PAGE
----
DISH Network, AT&T, And Others Strongly Object to SpaceX & T-Mobile Partnership





Since April, SpaceX and T-Mobile have been causing waves over satellite spectrum usage. The two companies originally announced a plan last August to work together to provide direct satellite to mobile coverage, much to the dismay of other internet providers.

Notably, DISH Network and AT&T have been vocal about their disdain for this partnership, claiming it would essentially eliminate any competitors’ stake in the industry. The Federal Communications Commission already agreed to approve the partnership back in March, but other internet providers have since convinced the Commission to place a pause until additional hearings were concluded on June 2nd.

DISH Network stated, “Given the risk of harmful interference to existing adjacent bands and adjacent country and international services, SpaceX must provide all the facts now, on the front end, before the Commission moves forward with any application.”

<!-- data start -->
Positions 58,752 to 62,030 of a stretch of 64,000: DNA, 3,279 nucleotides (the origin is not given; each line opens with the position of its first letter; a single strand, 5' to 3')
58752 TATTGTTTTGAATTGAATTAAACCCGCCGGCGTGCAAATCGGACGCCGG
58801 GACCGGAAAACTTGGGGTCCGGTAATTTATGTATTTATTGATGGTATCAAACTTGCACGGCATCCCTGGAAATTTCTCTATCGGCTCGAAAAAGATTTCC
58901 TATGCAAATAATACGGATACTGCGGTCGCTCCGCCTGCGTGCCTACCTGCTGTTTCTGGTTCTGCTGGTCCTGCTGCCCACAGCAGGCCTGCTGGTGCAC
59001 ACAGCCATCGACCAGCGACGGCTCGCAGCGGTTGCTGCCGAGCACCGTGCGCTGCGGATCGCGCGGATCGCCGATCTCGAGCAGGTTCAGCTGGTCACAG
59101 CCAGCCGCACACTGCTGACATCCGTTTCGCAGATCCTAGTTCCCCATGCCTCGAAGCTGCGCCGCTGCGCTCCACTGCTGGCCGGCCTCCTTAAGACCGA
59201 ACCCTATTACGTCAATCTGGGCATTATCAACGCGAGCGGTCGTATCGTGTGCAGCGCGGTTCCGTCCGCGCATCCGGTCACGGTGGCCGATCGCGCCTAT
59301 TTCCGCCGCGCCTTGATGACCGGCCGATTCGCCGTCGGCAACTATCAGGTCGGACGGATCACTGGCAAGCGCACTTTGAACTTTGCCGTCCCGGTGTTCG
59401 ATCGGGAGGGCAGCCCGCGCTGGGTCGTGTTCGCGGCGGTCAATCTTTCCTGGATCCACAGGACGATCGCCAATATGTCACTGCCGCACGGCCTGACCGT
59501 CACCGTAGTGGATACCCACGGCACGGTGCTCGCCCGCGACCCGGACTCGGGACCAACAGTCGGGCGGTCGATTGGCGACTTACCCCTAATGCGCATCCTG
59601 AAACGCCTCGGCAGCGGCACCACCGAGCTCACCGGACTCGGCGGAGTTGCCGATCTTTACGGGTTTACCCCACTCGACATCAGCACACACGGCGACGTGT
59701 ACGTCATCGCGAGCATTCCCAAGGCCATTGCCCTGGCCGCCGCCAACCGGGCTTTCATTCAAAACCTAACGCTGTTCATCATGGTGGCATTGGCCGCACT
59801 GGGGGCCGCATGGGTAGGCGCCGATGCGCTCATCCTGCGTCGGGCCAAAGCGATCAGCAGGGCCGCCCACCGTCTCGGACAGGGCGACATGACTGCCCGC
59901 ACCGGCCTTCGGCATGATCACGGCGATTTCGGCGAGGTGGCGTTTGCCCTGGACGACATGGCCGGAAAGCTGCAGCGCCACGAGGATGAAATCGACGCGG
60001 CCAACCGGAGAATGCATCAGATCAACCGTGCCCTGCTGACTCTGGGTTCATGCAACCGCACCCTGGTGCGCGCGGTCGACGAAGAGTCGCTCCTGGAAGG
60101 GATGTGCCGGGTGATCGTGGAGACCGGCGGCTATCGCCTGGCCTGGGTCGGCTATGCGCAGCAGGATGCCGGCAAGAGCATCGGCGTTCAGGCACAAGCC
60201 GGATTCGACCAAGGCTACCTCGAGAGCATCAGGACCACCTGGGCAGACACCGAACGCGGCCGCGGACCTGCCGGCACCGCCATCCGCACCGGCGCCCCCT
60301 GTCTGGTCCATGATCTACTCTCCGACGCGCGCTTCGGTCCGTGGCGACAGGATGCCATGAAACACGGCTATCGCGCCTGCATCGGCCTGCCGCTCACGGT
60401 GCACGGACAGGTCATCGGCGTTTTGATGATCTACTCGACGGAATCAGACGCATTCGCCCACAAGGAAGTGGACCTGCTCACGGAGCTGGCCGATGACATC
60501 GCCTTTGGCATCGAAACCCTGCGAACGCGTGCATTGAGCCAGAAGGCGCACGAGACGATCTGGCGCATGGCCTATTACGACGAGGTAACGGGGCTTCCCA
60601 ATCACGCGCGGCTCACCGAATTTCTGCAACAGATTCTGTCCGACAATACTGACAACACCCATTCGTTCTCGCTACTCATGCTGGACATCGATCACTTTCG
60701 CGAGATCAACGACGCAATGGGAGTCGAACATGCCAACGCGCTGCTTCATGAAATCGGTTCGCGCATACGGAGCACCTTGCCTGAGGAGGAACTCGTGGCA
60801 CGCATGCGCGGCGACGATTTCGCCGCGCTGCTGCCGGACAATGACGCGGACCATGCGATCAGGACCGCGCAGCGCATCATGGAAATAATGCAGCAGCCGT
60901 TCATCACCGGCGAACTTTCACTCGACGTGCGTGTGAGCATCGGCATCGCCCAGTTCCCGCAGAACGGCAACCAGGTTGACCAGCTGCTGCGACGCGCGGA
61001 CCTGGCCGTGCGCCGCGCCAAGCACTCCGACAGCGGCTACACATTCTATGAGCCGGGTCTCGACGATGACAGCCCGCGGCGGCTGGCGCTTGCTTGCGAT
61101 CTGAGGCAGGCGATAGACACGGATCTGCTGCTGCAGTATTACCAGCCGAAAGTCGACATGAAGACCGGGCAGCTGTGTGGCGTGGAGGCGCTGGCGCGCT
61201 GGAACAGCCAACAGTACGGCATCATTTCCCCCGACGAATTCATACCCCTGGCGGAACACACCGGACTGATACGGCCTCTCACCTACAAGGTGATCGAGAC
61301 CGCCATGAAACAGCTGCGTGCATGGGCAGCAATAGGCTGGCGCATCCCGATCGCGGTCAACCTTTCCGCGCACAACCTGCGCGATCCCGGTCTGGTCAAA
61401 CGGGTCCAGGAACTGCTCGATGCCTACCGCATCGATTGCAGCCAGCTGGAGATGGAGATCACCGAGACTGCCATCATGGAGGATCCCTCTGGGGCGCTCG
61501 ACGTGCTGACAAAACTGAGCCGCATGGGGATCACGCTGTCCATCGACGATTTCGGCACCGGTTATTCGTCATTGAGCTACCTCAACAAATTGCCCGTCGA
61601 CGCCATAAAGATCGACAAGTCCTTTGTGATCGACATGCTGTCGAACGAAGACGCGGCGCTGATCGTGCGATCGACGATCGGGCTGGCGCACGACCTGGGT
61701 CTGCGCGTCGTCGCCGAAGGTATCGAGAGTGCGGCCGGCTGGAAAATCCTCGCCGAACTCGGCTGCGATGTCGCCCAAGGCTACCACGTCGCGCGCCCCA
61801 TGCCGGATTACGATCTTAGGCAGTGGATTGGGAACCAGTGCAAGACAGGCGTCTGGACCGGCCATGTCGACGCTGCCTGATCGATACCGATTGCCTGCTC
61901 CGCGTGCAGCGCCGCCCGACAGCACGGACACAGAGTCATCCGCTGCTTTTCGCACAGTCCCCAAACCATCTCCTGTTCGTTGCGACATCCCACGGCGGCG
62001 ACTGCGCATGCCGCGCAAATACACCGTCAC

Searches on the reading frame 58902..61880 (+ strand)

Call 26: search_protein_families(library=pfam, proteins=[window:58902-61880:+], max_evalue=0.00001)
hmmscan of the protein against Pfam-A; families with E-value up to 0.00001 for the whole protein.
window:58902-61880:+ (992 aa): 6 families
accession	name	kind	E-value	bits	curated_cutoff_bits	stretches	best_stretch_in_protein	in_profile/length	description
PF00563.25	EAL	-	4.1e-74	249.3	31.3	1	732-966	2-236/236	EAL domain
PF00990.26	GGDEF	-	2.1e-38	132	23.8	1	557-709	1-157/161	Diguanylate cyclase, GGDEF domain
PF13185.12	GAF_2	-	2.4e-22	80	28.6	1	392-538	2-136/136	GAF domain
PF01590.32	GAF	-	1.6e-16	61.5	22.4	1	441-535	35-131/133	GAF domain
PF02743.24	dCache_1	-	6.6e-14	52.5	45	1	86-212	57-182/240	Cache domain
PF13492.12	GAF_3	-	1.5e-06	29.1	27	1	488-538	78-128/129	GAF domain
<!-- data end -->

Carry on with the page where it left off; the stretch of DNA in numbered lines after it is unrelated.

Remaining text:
On May 18th, AT&T filed a request with the Federal Communications Commission to reject the proposal claiming this deal would jeopardize terrestrial wireless services, joining DISH Network’s ongoing petition to terminate the partnership.

“The Commission should seek clarification from SpaceX regarding how it will ensure that its service will not cause interference to other authorized terrestrial services, including T-Mobile’s own operations in the PCS G Block,” sources report.

AT&T has appealed to the FCC’s Wireless Telecommunications Bureau saying the company is willing to “lease certain spectrum to AST for the provision of supplemental satellite services” but refuses to do so in its own terrestrial cellular network.

SpaceX has requested licensure modification to enhance its second-generation Starlink satellites to enable mobile communication capacities to use 1910-1915 MHz for Earth-to-space and 1900-1995 MHz for space-to-Earth bands.

SpaceX alleges these companies are resorting to “the growingly common tactic of trying to have the Commission force SpaceX to make public unrelated proprietary information for unnecessary but competitively harmful reasons.”

In response to the band of networks against the deal, T-Mobile claims the devices used for satellite communications with Starlink will stay the same and will not cause any interference, including within its own terrestrial network.

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